However, his commitment level is very high - he has set a target of disposing 350 -400 appeals every month from the current average of 15-200 appeals per month.

Currently, the number of appeals at State Information Commission are over 16,000, and the appeals at CIC are over 8,000.

This IIT Alumnus will take only a token of Rupees 1 as he "has earned enough to lead a simple life.''

You may download a "RTI Primer for Beginners" here.

The RTI Application format is here.

Now, how many RTI applications will you file?

Tuesday, August 26, 2008

Nepal asked to free 3000 children

Nepal: UN official calls for release of children in Maoist cantonments:

Radhika Coomaraswamy, the Secretary-General’s Special Representative for Children and Armed Conflict, has asked Nepal’s authorities and the country’s Maoist forces to "immediately free nearly 3,000 children who have still not been formally released from the Maoist cantonments".

Are you listening, Mr. Pushpa Kamal Dahal (Prime Minister)?

Pushpa means flower! Drop your adopted name of
Prachanda, which translates as 'The Fierce One'.

Free the children...

Sunday, August 17, 2008

Dreaming of Enlightened Governance!

ENTER, THE ENLIGHTENED NETA: Sunanda Mehta writes about R.V. Krishnan, who researched on “possible solutions” on how the country needs to be “set on the right track” and compiled them into a book - ‘Manifesto in Search of a Party’.

First, he waited "naively" for two years - "hoping something would happen of his book, someone would sit up and decide to do something about the solutions he had proposed for the country."

When nothing happened- he called 15 of his friends (on September 7, 2007) and had a "heated discussion" on the idea of a political party.

Thus, the Professionals Party of India was born in Pune. Their vision:

"Improve the Quality of Life of every Indian"

Last fortnight, PPI got an official acknowledgement from the Election Commission of India for its registration it as a political party.

Their Social Manifesto says:
Clean up and beautify the environment.Improve living conditions. Create a social environment where people live a happy, prosperous and peaceful life. Strife of any type shall become insignificant. Indians will be proud to be INDIAN.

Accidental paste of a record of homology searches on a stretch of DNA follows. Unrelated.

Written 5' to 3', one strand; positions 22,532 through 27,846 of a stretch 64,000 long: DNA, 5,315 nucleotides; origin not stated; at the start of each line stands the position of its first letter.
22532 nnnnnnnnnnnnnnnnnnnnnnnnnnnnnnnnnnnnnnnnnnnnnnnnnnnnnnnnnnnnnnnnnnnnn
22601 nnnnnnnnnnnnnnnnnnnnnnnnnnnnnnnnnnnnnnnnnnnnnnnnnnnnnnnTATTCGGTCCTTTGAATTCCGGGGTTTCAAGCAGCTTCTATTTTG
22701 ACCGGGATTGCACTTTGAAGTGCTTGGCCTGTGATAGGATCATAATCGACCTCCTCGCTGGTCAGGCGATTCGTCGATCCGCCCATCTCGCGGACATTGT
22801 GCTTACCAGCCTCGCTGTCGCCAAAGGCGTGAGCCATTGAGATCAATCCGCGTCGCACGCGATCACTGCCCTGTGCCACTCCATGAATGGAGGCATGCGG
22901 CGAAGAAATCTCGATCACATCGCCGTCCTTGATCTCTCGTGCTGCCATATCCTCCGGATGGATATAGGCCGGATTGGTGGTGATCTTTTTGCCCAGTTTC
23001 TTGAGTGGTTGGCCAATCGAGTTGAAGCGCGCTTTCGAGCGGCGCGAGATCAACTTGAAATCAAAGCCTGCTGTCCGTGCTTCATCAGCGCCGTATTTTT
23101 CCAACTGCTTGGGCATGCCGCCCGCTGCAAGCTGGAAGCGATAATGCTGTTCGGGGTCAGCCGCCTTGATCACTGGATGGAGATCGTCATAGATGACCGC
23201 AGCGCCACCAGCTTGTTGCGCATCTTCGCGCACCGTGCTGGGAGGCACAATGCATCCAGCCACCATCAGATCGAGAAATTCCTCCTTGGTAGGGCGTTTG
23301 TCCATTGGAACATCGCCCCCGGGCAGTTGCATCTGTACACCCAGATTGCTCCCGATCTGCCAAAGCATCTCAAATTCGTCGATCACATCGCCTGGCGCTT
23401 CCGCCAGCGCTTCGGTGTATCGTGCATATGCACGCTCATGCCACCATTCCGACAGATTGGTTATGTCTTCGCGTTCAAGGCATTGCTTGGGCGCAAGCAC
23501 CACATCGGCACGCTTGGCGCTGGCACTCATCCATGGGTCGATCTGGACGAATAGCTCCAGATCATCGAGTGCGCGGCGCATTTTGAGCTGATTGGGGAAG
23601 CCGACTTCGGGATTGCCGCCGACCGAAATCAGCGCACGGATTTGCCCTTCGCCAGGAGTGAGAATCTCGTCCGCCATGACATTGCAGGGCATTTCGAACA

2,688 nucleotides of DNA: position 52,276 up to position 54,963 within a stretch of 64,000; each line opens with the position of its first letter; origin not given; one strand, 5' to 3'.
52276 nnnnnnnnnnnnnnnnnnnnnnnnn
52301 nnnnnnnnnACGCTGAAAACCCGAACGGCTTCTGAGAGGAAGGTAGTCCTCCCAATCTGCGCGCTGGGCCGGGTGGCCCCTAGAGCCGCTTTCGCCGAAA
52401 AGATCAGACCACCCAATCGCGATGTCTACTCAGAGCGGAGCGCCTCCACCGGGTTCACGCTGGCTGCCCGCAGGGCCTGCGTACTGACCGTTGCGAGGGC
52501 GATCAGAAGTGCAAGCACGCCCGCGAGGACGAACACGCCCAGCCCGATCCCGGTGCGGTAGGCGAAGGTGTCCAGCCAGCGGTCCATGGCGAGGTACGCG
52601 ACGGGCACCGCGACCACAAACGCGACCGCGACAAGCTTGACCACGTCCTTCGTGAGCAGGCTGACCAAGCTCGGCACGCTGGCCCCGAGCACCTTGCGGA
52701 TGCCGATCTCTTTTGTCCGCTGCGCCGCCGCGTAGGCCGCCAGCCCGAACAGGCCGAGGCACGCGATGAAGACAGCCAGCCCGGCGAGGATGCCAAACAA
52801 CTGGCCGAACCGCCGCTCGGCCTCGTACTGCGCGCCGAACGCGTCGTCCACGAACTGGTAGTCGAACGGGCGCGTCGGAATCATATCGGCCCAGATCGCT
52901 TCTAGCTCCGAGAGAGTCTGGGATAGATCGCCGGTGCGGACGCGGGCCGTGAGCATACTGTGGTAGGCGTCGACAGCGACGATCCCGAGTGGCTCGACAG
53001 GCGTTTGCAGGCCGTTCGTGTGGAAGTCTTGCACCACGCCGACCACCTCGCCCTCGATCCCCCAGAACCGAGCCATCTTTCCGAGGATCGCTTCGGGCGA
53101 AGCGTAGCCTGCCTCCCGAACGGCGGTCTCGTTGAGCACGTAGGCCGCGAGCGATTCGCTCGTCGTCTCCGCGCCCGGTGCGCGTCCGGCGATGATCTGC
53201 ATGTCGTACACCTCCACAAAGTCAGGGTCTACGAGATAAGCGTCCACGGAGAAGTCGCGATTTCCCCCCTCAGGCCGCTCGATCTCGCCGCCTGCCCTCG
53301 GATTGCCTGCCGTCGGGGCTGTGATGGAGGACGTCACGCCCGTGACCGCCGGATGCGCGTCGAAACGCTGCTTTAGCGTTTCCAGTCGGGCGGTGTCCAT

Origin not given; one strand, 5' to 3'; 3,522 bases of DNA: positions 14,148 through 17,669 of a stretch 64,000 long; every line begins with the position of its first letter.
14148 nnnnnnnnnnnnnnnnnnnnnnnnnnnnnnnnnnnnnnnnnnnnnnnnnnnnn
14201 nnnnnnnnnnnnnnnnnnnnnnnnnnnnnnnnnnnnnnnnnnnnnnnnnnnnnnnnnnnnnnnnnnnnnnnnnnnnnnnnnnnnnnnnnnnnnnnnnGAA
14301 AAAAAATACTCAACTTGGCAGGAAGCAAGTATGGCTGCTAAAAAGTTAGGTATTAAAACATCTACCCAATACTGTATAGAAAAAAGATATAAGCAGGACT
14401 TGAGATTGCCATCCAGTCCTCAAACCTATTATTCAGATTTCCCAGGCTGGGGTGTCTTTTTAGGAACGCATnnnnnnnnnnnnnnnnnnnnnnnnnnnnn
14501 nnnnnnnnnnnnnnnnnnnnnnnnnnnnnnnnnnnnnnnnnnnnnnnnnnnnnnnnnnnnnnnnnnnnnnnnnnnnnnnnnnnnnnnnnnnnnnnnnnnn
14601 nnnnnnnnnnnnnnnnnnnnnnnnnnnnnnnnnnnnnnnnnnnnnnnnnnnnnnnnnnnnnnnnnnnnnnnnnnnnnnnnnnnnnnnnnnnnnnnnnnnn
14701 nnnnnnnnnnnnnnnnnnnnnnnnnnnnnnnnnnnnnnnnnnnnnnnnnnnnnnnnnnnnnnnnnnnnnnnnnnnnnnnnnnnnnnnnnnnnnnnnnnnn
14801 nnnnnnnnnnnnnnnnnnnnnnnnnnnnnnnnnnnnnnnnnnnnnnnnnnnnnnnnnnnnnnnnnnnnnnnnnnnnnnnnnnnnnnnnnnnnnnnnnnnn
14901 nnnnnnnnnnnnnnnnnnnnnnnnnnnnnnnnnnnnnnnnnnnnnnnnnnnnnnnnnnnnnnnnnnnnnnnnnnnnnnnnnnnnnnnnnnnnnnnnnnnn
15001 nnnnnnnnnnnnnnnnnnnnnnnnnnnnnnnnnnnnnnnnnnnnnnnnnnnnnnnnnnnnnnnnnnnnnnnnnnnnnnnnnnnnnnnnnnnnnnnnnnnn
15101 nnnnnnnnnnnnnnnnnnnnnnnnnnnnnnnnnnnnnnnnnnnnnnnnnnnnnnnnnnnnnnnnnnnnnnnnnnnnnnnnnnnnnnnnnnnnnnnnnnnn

How do they plan to win elections?

Their proposition:

India has an electorate of 671 million. A little over half of them voted in the last general elections. India is believed to have a “middle class” of about 250 million. But the percentage of those who actually vote or are able to vote, is abysmal. Roughly half of India was born after 1983.
You will find that if professional Indians stood and got elected to the Indian Parliament, they will bring new, enlightened governance to quickly improve our quality of life and win back our rightful place in the 21st century world, and the middle class has the requisite numbers to make this happen.
And even if that percentage of the middle class votes which is the national average, PPI can win elections.

Ready to vote?

Thursday, August 7, 2008

Creative Capitalism to target the poorest!

Bill Gates is evangelizing Creative Capitalism: "an attempt to stretch the reach of market forces so that more companies can benefit from doing work that makes more people better off. "

He reminds us that while "Capitalism has improved the lives of billions of people, has left out billions more..................One billion people live on less than a dollar a day. They don't have enough nutritious food, clean water or electricity. The amazing innovations that have made many lives so much better — like vaccines and microchips — have largely passed them by. "

He asserts "it is mainly corporations that have the skills to make technological innovations work for the poor" and thus we should find new ways to bring far more people into the capitalist system.

The fundamental question posed is:

How can we most effectively
spread the benefits of capitalism
and the huge improvements in quality of life it can provide
to people who have been left out?